Annotated Bibliographies on Research Paper Topic
30 points Due Sunday, May 2, 11:59 pm
- Create 3 annotated bibliographies
- Each on a separate page
- MLA formatted
Learning how to create an Annotated Bibliography is very useful whenever you write an essay or paper because it enables you to keep a record of your sources with information about each source that is pertinent to the topic of your paper. Carefully read the Annotated Bibliography Guidelines to learn what it is and what information you should include in it. When deciding on a protest movement, think about what you could argue. Since this is an argument research paper, consider a controversial aspect of a movement and take a position as your argument. For example, the March for our Lives movement advocates for stricter gun control laws, but many Americans claim the Second Amendment protects gun owners against any restrictions. You could argue on either side.
- Decide on your research paper topic.
- The topic will be one of the protest movements we have discussed.
- Or, you may choose a different movement, but please check with me for approval.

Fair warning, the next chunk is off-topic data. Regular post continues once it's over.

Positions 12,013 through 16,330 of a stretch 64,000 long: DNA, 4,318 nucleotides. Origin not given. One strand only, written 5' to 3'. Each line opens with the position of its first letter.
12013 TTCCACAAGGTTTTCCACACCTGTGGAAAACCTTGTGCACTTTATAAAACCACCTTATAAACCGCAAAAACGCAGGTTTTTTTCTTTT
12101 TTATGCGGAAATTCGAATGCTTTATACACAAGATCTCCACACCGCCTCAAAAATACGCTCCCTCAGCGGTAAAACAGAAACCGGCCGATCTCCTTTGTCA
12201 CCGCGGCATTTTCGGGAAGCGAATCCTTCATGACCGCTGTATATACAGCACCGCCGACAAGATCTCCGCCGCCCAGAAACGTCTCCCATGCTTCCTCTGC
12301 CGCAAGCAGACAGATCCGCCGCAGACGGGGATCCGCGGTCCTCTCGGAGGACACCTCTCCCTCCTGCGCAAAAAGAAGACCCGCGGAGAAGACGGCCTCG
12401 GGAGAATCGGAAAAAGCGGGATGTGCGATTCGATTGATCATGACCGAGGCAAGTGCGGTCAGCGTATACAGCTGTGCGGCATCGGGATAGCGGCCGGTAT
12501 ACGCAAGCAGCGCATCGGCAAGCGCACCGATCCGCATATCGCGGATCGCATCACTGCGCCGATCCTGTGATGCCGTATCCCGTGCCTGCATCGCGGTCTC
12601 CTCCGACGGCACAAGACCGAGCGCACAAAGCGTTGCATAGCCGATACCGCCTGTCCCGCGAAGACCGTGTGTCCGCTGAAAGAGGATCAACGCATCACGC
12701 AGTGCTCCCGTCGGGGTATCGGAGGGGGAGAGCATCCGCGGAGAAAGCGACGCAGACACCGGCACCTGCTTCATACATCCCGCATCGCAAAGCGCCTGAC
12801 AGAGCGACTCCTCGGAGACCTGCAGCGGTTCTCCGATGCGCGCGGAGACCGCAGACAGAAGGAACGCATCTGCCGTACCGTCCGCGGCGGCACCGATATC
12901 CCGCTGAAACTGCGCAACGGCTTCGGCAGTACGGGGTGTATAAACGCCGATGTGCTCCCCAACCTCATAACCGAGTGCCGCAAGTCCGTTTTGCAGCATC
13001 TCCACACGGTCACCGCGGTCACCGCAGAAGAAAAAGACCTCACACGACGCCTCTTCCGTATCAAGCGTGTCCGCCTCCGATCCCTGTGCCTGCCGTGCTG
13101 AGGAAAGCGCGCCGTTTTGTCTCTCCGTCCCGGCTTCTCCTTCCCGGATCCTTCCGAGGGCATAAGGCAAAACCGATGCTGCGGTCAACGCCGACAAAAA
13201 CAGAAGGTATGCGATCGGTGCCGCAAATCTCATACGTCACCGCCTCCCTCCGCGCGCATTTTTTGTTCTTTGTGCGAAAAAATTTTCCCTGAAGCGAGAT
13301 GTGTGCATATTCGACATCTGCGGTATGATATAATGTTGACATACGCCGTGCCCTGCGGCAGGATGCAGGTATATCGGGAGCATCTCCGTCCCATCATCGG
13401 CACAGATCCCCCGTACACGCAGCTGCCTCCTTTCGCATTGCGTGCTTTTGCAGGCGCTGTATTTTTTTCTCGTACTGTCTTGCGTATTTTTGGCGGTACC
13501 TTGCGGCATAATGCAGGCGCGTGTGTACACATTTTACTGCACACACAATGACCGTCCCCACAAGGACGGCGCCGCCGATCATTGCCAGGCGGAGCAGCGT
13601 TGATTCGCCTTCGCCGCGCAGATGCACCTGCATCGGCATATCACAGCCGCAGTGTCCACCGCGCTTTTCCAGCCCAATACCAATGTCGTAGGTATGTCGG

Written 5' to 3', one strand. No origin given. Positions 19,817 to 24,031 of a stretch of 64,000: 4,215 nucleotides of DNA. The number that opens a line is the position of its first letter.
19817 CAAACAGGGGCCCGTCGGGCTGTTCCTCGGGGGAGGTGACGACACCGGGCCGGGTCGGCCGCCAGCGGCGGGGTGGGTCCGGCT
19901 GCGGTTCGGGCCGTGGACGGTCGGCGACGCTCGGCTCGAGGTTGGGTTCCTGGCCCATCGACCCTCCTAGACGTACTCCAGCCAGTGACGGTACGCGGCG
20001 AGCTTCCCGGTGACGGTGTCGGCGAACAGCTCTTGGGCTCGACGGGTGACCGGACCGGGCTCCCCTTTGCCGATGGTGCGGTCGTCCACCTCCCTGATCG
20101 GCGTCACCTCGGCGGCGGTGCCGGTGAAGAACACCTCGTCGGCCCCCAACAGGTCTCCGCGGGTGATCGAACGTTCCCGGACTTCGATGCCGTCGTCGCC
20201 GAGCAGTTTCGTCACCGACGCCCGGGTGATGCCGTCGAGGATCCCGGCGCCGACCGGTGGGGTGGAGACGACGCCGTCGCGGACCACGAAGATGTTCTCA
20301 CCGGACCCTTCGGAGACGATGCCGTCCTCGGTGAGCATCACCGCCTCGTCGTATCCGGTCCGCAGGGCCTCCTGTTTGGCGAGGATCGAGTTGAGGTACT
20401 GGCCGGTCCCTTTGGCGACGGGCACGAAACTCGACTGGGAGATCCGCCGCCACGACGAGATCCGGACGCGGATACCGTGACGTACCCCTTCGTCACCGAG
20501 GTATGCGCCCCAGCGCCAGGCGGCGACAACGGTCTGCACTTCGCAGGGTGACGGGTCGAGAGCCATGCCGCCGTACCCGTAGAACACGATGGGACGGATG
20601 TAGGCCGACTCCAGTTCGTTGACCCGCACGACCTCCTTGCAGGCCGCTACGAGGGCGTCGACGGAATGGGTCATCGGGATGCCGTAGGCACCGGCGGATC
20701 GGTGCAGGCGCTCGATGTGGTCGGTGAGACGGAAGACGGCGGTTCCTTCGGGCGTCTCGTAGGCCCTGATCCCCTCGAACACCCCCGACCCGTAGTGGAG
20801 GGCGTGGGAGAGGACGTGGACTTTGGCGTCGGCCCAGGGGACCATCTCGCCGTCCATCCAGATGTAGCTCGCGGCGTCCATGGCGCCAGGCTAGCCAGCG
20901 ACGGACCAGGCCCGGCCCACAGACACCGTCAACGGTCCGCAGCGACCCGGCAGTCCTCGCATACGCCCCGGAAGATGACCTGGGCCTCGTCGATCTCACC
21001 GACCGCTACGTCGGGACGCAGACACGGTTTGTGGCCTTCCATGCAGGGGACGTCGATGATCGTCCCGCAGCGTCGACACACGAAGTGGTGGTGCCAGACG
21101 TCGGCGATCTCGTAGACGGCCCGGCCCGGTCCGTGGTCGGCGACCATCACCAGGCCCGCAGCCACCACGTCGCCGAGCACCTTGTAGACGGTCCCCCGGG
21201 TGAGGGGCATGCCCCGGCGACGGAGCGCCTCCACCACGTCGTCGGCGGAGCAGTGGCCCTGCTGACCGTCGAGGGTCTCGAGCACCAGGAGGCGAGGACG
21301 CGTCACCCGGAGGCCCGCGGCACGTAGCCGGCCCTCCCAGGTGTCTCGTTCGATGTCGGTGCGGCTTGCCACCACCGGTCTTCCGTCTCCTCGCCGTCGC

- Choose reliable sources. Websites that are dot org or dot net are usually neutral, unbiased; some dot com sites are reliable, like newspapers and news outlets (CBS, PBS, NBC); online videos from YouTube or TED. Do not use Wikipedia.
- You will need to find at least five sources for your paper.
- Choose three sources and create an annotated bibliography for each source.
- Submit three annotated bibliographies, each on a separate page.
- Follow the guidelines and example in 11.3.
Annotated Bibliography Example
Kuebler, Martin. “Has COVID Changed Fridays for Future?” DW, 19 Mar. 2021,https://www.dw.com/en/coronavirus-fridays-for-future-fff-covid-19-pandemic-climate-strike/a-56911641DW (Deutsche Welle) is a global English-language news source based in Germany. The author of the article, Martin Kuebler, is a journalist for DW. The article was published on the DW website on March 19, 2021. The main assertion or central theme of the article is that the global movement, Fridays for Future, began by climate activist Greta Thunberg, has adapted to the restrictions of mass gatherings due to the pandemic by going online. Kuebler has interviewed climate activists in many countries to show how they are continuing to advocate. The article points out that due to COVID, the online movement has become more interconnected among countries, and the overall message has evolved by addressing issues like climate justice. There are several excellent videos and quotes by experts that support the message of the article. The article’s focus on the opinions of activists around the world and the positive effects of the pandemic on the movement has expanded the scope of my topic.